My Name Is
It started with her name.
She gave it up quite willingly; exchanged her father’s for her lover’s at the altar. Standing there in an ivory dress and her grandmother’s pearls, she had felt a tiny snap as a bit of her broke off, but nobody else seemed to notice.
She carried on much as before, though each time she was called by the foreign, impostor name – at doctor’s appointments and such – she felt a little bit more go. Each time she was referred to as ‘Simon’s Wife,’ she heard the snap; felt a little less.
Just a tiny freckle, or a finger nail, not enough for anyone to notice.
With each child she birthed – three in total – she felt a little bit more slip away. She was beginning to notice the gaps now, the lack of an earlobe; the loss of a tooth. Each time she was referred to as ‘Matthew’s Mum,’ more flesh shriveled. She kept looking around her to check if anyone else had noticed, but nobody seemed to.
Some days, in the fog of packed lunches and dirty football kits, she struggled to recall her own name – so long it had been since anyone had used it.
And yet, it was such a pretty name, if anyone cared enough to remember it.
Even her husband, grown grey at the temples and stressed around the eye sockets, didn’t use it often. In company, she was dear, or darling, or simply: she.
In bed, he favoured other names – or none at all. She would have liked him to use her name then – especially then – to whisper it as he had before, back when she was a whole person. A full, energetic, sensual woman with a name and a job title and a purpose.
Now she had other names too big to fill: Mother; Wife; Homemaker. She felt she had lost her own identity, had become a cardboard cut-out of a person; invisible.
It was with mounting horror that she looked into the hall mirror one hot Sunday afternoon in June to see a gap down her right side, where her arm had been. Her short-sleeved top just hung, the sleeve pointing out away from her shoulder. A rounded shoulder blade stump poked out of it, like the nose of a cartoon dog.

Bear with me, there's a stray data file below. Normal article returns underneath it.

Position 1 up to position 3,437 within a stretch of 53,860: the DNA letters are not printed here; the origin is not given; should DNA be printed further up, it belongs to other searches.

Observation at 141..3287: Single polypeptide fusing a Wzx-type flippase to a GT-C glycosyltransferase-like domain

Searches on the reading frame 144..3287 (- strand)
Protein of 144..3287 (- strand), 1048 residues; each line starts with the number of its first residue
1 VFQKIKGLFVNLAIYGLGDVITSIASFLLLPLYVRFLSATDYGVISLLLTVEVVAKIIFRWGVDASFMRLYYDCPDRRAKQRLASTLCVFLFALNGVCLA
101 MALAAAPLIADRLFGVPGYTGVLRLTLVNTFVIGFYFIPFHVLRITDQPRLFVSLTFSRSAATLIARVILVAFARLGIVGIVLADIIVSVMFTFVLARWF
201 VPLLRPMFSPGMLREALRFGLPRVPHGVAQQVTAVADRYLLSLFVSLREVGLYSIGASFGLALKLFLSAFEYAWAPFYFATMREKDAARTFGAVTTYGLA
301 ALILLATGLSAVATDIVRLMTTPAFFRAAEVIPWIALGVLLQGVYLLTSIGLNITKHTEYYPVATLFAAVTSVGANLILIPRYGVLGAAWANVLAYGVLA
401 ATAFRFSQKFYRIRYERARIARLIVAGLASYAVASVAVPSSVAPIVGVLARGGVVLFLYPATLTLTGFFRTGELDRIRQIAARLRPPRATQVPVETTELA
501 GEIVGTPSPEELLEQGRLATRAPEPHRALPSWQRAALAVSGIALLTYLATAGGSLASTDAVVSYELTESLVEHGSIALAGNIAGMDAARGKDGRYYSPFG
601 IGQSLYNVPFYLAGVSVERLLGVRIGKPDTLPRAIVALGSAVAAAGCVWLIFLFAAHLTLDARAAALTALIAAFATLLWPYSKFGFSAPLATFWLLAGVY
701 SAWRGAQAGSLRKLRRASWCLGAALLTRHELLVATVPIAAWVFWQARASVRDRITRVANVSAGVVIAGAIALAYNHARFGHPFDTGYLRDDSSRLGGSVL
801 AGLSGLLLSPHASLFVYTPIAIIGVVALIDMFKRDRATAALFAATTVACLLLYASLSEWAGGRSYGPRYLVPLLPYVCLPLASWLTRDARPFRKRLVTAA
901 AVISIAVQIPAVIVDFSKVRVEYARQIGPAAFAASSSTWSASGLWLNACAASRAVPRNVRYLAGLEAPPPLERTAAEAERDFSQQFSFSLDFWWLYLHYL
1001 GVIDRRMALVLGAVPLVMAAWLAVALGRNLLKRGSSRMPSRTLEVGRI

She walked out into the garden and poured from the jug of homemade lemonade, awkwardly, using her weaker left arm. She glanced around the table, but none of them appeared to notice the missing limb.
Matthew played Tetris on his tablet; Sophie texted, fingers furiously tapping the keys of her mobile. Tim, the youngest, grumbled that he had not been picked for the football team. Her husband read the sports page of the newspaper.
Simon…she started, unsure where to end. He glanced up from the paper, slight irritation etched across his face. Do you notice anything different – about me, I mean?
He flicked empty eyes down and back up so quickly she hardly saw them move. A tiny smile, indulgent, the way he looked at the children when they gave him a homemade birthday card.
New top – very nice, he said, returning to the football results.
She excused herself to get more lemonade. Nobody thanked her.
As she walked through the warm house to the kitchen, her left foot faded out and she imagined she felt a tiny piece of her heart disintegrate inside her chest.
***Kate is a freelance writer based in the UK who writes articles, including regular contributions to online women’s magazine Skirt Collective, as well as publishing life writing and poetry both in print and online. She has a passion for flash fiction and short stories, and is usually found lurking around coffee shops, writing and listening to other people’s conversations. Jones has also become a regular contributor to Sick Lit Magazine, and is a 2016 nominee for the Pushcart Prize through Sick Lit Magazine.***
She blogs at www.writerinresidenceblog.wordpress.com.
Find Kate on Twitter at: https://twitter.com/katejonespp
7 Replies to “My Name Is – by KATE JONES”
Good point, Gene! I think I was looking at it purely from my own personal experience (as we often do when writing, I suppose), and the way I’ve experienced countless examples of people blatantly ignoring me as a person in my own right (and it often happens from other women, not men, which is really disappointing). But you’re right – it could apply all of us. I’m glad you enjoyed it!:)
Loved this Kate. Although this expresses the very specific perspective – that of a woman eroded by life’s/society’s expectations and conventions – for me there’s something universal about here. Considering the roles cast upon us – carer, father, professional, role model, etc – the attenuation of self is experienced everywhere. Artistic expression can serve to redress the balance.